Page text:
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No.  Really.  And that isn't the half of it . . .

Paul Piff, a Psychology doctoral candidate at in at the University of California, Berkeley, reported the results of his recent study in the Proceedings of the National Academy of Sciences.  Piff's study on the ethics and ideals was conducted in three separate tests.

Anti-social Behavior Behind the Wheel
About one-third of drivers in high-end cars were observed cutting off other drivers at an intersection, which was a rate about twice that of motorists driving inexpensive cars. Also, half of the drivers in expensive cars failed to yield when a pedestrian entered the crosswalk, while all (100%) of the drivers in the low-end cars allowed the pedestrian cross. A total of 426 vehicles were observed.

Cheating for Money
195 adults were asked to play a game with a $50 gift certificate as the prize for winning. The game involved computerized dice rolls, with the higher numbers winning the certificates. In actuality, all the participants' rolls were the same, and the actual dice roll was monitored and compared to what was reported by the participant.  Wealthier participants were considerably more likely to lie and report higher numbers than what was actually rolled, even though the $50 prize amount meant less to them than it did to less wealthy participants.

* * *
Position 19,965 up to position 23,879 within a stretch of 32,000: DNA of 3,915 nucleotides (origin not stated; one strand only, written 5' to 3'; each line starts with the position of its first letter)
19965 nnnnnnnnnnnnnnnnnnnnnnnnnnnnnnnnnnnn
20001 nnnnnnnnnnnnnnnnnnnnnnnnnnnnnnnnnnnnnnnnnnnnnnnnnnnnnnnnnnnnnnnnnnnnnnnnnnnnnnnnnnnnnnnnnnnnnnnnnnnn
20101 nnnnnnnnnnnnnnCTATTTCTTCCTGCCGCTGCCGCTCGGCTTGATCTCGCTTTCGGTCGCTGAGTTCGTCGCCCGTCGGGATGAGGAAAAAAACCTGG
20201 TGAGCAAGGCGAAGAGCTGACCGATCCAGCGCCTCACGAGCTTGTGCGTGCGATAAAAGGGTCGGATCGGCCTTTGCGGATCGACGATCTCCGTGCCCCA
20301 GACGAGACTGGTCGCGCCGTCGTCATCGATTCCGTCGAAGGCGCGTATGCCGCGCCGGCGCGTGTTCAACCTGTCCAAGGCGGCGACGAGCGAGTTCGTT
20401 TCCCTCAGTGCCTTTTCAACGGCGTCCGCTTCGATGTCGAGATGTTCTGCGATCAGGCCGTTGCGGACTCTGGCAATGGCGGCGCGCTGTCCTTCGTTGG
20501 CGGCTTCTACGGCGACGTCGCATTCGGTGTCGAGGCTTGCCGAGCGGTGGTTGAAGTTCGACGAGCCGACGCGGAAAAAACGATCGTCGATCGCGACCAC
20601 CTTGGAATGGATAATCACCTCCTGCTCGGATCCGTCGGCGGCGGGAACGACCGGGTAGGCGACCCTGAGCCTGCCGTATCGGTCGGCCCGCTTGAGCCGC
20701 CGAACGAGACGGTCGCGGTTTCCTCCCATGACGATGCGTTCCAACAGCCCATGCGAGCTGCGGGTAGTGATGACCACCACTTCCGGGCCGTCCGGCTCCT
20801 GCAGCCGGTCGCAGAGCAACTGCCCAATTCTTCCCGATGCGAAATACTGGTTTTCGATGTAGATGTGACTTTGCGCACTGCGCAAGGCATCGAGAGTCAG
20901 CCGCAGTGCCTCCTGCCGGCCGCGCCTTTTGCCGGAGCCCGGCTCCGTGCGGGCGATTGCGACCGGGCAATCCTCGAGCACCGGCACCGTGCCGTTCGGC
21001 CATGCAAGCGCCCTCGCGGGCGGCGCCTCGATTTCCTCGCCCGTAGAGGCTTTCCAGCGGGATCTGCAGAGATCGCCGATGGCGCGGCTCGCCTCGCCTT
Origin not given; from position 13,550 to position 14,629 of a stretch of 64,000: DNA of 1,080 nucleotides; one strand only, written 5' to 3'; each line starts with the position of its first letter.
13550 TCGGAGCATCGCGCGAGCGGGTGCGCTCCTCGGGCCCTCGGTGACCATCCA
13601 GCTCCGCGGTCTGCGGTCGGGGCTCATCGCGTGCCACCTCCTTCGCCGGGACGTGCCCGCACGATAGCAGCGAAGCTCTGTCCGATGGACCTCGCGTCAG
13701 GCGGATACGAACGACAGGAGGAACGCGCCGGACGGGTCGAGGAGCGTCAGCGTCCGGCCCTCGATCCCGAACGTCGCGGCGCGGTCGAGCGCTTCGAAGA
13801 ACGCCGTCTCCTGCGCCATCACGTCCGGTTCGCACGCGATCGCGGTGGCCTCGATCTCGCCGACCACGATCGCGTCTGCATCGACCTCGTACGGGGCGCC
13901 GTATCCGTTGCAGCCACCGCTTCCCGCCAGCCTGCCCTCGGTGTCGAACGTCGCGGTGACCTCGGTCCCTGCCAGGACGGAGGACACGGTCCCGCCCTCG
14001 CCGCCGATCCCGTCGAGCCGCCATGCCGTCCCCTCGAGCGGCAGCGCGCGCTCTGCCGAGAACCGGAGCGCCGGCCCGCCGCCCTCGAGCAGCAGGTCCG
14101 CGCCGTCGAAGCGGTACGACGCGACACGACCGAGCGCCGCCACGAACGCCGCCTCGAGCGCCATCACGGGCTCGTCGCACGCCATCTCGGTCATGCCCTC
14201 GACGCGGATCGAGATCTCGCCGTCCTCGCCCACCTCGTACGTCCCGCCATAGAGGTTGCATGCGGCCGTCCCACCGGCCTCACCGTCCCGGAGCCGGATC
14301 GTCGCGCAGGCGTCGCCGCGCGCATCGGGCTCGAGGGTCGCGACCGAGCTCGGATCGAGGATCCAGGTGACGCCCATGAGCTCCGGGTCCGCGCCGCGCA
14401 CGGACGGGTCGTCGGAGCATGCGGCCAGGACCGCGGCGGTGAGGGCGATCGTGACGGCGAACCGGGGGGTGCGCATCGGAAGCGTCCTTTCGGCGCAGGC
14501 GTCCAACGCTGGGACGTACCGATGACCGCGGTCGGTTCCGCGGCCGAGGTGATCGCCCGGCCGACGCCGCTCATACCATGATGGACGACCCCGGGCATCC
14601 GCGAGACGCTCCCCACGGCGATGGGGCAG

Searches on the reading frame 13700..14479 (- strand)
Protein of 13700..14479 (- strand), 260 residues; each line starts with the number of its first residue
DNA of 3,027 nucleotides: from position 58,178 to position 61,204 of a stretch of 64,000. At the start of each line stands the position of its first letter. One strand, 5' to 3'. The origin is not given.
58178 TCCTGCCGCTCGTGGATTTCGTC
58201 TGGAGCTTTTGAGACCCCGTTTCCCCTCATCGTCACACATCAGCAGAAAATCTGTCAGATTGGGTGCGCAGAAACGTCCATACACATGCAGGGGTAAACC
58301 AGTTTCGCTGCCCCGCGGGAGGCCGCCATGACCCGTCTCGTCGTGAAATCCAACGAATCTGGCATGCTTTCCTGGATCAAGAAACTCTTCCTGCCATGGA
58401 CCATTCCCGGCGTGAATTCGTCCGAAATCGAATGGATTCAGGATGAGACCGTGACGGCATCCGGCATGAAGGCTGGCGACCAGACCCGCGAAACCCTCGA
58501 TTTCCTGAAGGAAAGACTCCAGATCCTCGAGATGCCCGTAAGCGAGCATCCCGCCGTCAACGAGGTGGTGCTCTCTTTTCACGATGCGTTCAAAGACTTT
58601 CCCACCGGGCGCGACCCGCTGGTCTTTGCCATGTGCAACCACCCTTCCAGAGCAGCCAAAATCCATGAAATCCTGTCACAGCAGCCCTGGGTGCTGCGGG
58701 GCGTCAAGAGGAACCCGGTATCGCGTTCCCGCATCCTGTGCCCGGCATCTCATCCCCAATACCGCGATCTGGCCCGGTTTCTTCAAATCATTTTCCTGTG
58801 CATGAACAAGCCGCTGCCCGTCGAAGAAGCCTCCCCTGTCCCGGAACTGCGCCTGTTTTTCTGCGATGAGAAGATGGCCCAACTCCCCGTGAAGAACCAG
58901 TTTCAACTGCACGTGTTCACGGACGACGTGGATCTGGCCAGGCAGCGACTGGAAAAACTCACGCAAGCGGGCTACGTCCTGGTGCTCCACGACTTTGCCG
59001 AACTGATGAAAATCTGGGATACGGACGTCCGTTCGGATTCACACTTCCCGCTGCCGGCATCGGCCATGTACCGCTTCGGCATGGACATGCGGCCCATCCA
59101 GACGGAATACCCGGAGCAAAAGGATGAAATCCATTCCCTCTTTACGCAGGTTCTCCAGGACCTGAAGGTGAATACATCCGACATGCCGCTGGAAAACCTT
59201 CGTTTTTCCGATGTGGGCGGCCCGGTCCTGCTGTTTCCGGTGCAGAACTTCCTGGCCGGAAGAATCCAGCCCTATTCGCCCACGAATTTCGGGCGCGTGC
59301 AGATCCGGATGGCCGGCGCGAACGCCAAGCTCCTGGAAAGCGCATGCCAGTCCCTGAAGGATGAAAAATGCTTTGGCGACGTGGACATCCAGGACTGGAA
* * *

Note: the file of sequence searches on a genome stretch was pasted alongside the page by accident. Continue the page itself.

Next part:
Helping Yourself to the Kids' Candy
In the candy test, 129 undergraduates were guided to self-identify as either wealthy or poor. They were then presented with a jar of individually wrapped candy, which researchers said would go to children in a nearby lab, though the participants gave permission take some if they wanted. The undergraduates self-identifying as members of the upper-income class took more than those believing themselves to be low income.

Erik Gordon, a business professor at the University of Michigan in Ann Arbor, indicates that he wasn’t surprised by the results.

Greed has been on the upswing for 20 years.  Wealth or power that comes with high socioeconomic status means you are indeed enabled to ignore other people and might think that rules that apply to other people don’t apply to you.
A more succinct way to state this opinion is that 1%ers don't seem to feel the need to adhere to same ethical systems the rest of us adhere to.

And the researcher himself, Paul Piff, pretty much concurs.

. . . as you rise in the ranks – whether as a person or a nonhuman primate – you become more self-focused.
Professor Gordon and researcher Piff weren't surprised by this result.  And neither was I.
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